Over many years there have been plenty of examples of corruption by individual MPs, Ministers and even occasionally whole Governments. How this current situation compares to some of those examples is hard to measure, particularly as the Russia report is still not publicly available. Indeed it may never be publicly available as the Government stated in their final sentence in the introduction to their response to the report “A further, private response will be provided to the Committee in due course, on aspects of the Committee’s report which are too sensitive to respond to in a published response.” So understanding what the Government’s response means is not helped by the lack of the report being available. Now of course our MPs which in Sussex currently represents 16 people, 13 of who are Conservatives are in a position to read the report and assess whether they accept their Governments response or demand more. Indeed they are in a position to make public responses to the people that live in Sussex. Inevitably several of those people are Ministers and so their response is bound to be the same as the Government, but others are not and they are therefore free-er to state their own views. So along with Peter Kyle, Caroline Lucas and Lloyd Russell-Moyle who are not Conservatives, there are eight others who are not Ministers. They are Caroline Ansell, Peter Bottomley, Nusrat Ghani, Andrew Griffith, Sally-Ann Hart, Tim Loughton, Huw Merriman and Henry Smith. So while we wait for their response this is what the Prime Minister stated:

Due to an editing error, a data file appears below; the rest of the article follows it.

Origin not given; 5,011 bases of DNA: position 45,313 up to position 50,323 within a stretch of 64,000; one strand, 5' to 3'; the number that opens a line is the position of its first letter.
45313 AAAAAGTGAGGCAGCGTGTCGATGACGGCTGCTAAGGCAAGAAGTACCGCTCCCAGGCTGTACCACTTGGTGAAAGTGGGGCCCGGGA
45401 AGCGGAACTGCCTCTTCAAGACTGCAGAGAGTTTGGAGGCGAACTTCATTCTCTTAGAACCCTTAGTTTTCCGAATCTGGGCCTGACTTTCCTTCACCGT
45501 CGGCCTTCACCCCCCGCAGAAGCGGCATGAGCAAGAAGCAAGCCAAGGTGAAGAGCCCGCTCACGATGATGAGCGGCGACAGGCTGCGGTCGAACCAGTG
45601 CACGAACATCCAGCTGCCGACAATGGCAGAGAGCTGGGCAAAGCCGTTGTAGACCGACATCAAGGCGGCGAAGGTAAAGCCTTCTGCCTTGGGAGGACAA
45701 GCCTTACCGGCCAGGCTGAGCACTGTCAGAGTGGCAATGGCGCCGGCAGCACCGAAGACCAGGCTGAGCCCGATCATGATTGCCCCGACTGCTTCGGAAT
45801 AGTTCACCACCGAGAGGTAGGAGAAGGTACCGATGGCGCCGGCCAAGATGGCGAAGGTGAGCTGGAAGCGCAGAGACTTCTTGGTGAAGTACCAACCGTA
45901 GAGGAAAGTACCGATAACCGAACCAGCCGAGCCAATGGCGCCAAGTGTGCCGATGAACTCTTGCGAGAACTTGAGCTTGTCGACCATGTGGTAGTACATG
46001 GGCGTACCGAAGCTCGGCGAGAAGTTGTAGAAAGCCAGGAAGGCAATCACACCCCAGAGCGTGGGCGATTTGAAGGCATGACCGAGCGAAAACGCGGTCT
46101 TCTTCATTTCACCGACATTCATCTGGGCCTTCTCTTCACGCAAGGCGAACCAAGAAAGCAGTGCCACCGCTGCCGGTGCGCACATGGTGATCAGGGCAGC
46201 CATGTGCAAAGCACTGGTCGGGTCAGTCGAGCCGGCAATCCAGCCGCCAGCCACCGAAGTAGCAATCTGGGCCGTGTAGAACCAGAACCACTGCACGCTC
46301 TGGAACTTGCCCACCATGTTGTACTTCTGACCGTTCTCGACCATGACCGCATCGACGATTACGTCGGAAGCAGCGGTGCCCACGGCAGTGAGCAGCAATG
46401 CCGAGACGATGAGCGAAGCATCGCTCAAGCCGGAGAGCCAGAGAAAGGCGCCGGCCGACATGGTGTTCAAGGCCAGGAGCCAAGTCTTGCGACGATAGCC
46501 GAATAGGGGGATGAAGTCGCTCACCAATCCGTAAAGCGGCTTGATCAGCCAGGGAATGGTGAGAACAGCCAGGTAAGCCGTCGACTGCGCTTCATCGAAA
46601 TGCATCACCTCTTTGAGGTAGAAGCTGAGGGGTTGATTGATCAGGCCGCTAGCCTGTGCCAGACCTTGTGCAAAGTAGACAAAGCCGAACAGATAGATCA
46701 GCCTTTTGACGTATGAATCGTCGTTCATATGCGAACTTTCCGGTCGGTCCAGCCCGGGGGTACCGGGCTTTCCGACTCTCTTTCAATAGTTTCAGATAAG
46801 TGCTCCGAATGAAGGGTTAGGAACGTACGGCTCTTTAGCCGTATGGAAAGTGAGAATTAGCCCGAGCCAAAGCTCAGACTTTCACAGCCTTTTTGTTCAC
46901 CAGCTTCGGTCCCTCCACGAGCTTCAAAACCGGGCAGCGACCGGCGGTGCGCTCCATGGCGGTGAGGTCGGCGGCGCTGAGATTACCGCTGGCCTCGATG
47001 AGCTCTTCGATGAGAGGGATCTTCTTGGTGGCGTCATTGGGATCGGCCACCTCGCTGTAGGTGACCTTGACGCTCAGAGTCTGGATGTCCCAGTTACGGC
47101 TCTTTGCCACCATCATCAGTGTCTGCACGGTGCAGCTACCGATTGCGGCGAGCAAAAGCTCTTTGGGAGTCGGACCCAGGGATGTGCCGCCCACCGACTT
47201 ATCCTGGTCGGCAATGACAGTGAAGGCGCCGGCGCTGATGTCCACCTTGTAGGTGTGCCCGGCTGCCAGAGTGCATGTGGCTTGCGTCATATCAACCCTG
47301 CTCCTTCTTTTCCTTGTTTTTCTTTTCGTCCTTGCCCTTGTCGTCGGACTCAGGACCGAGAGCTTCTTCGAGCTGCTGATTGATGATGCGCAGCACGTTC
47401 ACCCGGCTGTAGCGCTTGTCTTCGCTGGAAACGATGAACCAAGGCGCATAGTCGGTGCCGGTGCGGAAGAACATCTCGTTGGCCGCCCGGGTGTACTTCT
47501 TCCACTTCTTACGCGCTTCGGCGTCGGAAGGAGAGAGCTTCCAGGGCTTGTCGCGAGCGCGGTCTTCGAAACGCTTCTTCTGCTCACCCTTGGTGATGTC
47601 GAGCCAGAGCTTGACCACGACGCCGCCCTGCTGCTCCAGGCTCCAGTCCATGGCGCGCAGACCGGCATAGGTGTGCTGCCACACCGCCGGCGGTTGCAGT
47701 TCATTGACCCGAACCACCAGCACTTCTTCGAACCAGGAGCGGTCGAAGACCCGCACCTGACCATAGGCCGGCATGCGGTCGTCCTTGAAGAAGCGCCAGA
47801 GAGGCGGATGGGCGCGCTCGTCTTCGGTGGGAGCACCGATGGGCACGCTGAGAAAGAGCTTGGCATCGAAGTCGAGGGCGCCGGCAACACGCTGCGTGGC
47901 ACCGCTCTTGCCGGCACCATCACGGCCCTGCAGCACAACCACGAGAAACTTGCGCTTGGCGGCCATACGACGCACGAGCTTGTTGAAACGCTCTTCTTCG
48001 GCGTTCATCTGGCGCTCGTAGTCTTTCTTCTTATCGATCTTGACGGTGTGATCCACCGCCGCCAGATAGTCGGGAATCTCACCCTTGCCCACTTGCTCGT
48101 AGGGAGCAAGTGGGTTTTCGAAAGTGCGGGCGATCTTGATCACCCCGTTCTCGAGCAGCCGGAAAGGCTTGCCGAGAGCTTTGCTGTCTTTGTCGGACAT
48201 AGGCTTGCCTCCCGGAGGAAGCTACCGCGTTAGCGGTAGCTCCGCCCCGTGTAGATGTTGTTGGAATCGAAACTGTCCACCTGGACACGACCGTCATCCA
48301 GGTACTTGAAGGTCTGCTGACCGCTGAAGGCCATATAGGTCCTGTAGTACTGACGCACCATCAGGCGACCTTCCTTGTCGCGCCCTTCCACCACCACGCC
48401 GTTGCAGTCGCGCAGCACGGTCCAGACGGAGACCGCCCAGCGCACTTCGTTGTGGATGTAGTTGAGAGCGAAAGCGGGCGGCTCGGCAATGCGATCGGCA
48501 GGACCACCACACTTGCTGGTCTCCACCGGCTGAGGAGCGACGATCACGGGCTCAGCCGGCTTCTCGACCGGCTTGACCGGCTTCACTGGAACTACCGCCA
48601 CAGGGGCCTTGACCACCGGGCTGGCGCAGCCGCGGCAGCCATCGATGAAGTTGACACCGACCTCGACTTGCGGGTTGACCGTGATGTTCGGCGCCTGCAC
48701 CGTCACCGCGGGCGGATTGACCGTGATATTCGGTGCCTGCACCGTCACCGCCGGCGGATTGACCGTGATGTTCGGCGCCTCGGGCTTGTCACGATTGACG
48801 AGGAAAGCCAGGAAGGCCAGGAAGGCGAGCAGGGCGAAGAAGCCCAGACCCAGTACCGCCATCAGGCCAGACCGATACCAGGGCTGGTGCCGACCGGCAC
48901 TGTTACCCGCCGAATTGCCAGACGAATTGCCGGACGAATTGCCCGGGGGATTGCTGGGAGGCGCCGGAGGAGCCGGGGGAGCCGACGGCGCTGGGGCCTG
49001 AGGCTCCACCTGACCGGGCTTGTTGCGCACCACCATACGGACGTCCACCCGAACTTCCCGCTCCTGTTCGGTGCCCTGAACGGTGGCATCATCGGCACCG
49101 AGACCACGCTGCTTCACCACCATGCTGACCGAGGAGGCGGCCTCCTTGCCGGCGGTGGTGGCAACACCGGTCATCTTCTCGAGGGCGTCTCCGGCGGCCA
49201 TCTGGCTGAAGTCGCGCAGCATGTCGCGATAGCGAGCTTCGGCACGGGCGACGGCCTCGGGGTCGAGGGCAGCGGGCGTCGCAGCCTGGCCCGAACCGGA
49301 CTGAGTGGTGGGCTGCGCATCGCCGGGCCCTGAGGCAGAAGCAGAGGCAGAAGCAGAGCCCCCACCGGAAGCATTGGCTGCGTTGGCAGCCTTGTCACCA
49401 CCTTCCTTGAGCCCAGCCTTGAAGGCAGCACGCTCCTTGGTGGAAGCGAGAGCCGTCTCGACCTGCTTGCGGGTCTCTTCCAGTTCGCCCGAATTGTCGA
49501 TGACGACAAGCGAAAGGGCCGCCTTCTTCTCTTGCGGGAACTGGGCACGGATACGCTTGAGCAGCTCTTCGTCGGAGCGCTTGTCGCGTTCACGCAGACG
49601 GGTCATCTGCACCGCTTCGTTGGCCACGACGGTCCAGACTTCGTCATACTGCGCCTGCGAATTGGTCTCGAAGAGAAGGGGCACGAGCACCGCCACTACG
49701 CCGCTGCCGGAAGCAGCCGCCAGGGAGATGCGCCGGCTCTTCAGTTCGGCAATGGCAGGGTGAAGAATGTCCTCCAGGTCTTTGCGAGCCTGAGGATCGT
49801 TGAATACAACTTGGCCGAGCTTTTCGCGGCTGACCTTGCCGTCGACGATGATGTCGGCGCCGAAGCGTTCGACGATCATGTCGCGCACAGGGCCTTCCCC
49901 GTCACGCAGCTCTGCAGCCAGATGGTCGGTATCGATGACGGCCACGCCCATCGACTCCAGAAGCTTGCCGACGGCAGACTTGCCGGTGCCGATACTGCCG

The Intelligence and Security Committee of Parliament (ISC) has today laid before Parliament a report on Russia, examining the Russian threat to the UK and the UK’s response. I welcome the report and thank the former Committee for the work that has gone into this; this has clearly been an extensive effort spanning almost two years. The Government is publishing its response to the ISC’s Russia Report immediately, recognising the significant public interest in the issues it raises. Copies of the response have been laid before both Houses. The Committee has also today laid before Parliament its Annual Report 2018-19. This report highlights the breadth of the Committee’s oversight role and I thank them for their important work. I would like to thank the former Committee for their work in the last Parliament, and I look forward to working with the newly appointed Committee in the future.
The fact that this report has clearly been very critical of the way the current and previous Governments have responded to the issues that lie behind the report, it is very disappointing that there is no sense of apology or admittance of problems that he and his two predecessors have been responsible for. Given that the Conservative Party have chosen to ignore these issues over the two major referendums and and the 2017 and 2019 General Elections and potentially the 2015 General Election is also very disturbing. However because these people have accepted many hundreds of thousands of pounds of money for their political party from wealthy Russian high profile people is a clear indication as to why there needs to be a clear set of changes in the way that the Conservative Party operates. There is clearly a long way for this issue to go and perhaps one of the most challenging is that as we prepare to leave the EU with now very clear questions about the referendum result as a consequence of Russia, that our current Government is proposing a no deal departure. Many of us would now like to be able to vote to either endorse or oppose that departure arrangement. The following is the text from the introduction of the report which can be found here.